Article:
Cruz didn't elaborate upon the prediction — and his office didn't add much when contacted by The Post's Sean Sullivan — but it was apparent that he was referring to a vacancy separate from the current one. He suggested that the new vacancy could actually impact that balance of the court — in contrast to the “defense” Republicans are playing by replacing the late conservative Justice Antonin Scalia with Gorsuch.
A few theories as to where this is coming from:
1) He is somehow aware that a nonconservative justice will vacate
The court's older justices aren't on its conservative flank — liberal Ruth Bader Ginsburg is 83, swing-vote Anthony M. Kennedy is 80 and liberal Stephen G. Breyer is 78 — so if there is another vacancy, it stands to reason it would be one of these justices.
But would they really tip off Cruz — much less anybody else — about their plans? That seems unlikely. And even if they told other justices, would those justices inform Cruz specifically of their colleagues' plans?
Even if Cruz did have this information, it seems weird that he would telegraph it. If we do wind up having a summer court vacancy, Cruz may face questions about how he was aware of something so sensitive.
2) He knows nothing, but is trying to warn Democrats off filibustering Gorsuch
Perhaps the most compelling argument against Democrats launching an unprecedented Supreme Court nominee filibuster of Gorsuch is the idea that Republicans will simply change the rules to get rid of the filibuster for Supreme Court nominees — just as then-Majority Leader Harry M. Reid (D-Nev.) did for all other nominations a few years back.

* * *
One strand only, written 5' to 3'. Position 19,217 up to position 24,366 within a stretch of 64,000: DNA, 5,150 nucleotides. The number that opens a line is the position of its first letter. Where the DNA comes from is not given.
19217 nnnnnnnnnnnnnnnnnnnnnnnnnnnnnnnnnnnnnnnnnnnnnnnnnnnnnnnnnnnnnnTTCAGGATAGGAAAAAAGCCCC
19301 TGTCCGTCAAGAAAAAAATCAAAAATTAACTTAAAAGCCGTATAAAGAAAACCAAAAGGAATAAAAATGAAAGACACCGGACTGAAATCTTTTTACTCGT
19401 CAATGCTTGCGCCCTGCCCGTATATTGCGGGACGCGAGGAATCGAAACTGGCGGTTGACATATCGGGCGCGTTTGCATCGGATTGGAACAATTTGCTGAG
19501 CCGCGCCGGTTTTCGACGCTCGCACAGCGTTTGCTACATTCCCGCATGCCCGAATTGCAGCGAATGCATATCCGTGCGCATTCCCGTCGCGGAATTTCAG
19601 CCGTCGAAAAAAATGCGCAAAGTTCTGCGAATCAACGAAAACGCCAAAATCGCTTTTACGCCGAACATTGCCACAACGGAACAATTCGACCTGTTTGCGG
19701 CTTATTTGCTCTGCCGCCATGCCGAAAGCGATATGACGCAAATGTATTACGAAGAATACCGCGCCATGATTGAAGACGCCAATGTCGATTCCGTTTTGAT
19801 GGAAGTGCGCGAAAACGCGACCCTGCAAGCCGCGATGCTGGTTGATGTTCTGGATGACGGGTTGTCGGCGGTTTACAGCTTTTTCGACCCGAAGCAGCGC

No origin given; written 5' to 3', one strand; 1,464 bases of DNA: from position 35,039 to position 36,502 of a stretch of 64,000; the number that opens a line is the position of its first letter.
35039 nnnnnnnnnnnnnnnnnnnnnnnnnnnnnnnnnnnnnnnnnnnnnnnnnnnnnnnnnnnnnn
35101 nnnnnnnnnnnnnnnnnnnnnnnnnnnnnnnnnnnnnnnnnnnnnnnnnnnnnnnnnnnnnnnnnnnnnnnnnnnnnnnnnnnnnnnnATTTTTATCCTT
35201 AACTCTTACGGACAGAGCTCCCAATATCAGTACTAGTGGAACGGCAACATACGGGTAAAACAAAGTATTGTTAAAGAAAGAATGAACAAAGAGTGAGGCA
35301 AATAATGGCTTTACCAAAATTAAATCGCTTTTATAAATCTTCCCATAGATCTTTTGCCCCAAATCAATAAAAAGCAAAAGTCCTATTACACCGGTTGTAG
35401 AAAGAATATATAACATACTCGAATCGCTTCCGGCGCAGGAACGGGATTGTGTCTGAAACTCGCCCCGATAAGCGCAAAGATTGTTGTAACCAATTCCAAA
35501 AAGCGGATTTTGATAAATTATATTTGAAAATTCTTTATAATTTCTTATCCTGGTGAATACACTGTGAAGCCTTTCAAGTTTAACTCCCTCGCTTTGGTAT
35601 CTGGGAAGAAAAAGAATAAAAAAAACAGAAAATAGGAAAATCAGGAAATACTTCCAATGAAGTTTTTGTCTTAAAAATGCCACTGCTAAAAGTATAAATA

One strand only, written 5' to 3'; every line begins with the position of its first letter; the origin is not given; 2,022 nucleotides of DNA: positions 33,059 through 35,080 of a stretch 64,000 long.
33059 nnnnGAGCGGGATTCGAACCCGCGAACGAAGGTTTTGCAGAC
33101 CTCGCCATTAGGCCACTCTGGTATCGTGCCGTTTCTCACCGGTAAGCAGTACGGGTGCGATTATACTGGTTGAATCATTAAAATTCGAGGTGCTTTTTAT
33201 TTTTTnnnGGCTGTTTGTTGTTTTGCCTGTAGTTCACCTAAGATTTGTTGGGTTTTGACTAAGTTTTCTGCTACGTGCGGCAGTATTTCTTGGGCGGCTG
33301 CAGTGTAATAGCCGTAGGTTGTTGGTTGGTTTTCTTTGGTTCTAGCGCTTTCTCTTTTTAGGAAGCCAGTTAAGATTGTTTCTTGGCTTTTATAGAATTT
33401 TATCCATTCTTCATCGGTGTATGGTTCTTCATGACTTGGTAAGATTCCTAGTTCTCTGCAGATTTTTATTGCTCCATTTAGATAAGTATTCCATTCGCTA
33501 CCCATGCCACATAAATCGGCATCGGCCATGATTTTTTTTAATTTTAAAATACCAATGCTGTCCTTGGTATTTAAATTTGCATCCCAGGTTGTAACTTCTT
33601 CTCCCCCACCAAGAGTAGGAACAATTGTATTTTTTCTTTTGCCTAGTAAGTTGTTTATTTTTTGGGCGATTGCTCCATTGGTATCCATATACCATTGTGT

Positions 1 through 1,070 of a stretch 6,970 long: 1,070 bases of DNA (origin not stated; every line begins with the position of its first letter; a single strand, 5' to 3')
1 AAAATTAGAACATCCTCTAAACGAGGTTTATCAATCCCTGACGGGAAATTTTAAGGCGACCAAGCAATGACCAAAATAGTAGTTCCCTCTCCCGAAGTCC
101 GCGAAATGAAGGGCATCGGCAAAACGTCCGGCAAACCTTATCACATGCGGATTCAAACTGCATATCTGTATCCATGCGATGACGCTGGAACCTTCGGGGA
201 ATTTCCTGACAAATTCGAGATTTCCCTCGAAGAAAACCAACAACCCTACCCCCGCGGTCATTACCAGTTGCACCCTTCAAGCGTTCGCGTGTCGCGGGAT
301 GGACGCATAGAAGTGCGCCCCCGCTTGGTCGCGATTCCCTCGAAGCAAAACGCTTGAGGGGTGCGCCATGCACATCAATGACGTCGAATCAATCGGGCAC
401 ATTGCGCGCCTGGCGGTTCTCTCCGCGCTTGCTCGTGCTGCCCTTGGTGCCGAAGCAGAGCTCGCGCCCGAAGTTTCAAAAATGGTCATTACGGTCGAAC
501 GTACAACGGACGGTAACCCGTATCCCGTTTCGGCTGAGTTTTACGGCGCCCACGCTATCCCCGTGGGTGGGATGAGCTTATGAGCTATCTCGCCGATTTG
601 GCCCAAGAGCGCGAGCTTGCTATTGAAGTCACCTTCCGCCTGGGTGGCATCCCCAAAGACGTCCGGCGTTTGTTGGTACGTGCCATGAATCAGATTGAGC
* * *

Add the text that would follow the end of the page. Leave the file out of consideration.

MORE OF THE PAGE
And given, as Cruz notes, that the next vacancy could actually shift the balance of the court — unlike the Scalia/Gorsuch switch — that's a very real concern. Why would Democrats give away the game against Gorsuch only to have it really come back to bite them when it matters — with the next vacancy?
But warning Democrats off filibustering Gorsuch could actually backfire. It would seem to be easier for Republicans to get rid of the filibuster on the Gorsuch nomination — in which the balance of the court isn't at stake and given how broadly respected (i.e., more difficult to fight) Gorsuch seems to be — than on a future nomination, when it might look more political.
3) It was just a wild prediction
Perhaps Cruz was just spitballing. That seems out of character for him, yes, but maybe he just made a wild prediction based on nothing more than his own intuition and logical deduction.
And it is a somewhat logical prediction. Perhaps he thinks one of the older justices knows they won't be able to stick it out for four years until after the 2020 election — when a Democrat could regain the presidency — and they might as well retire this year. And maybe they'll simply be waiting until after Gorsuch is confirmed so that there won't be two vacancies at once.
This seems like the most likely scenario. But who knows?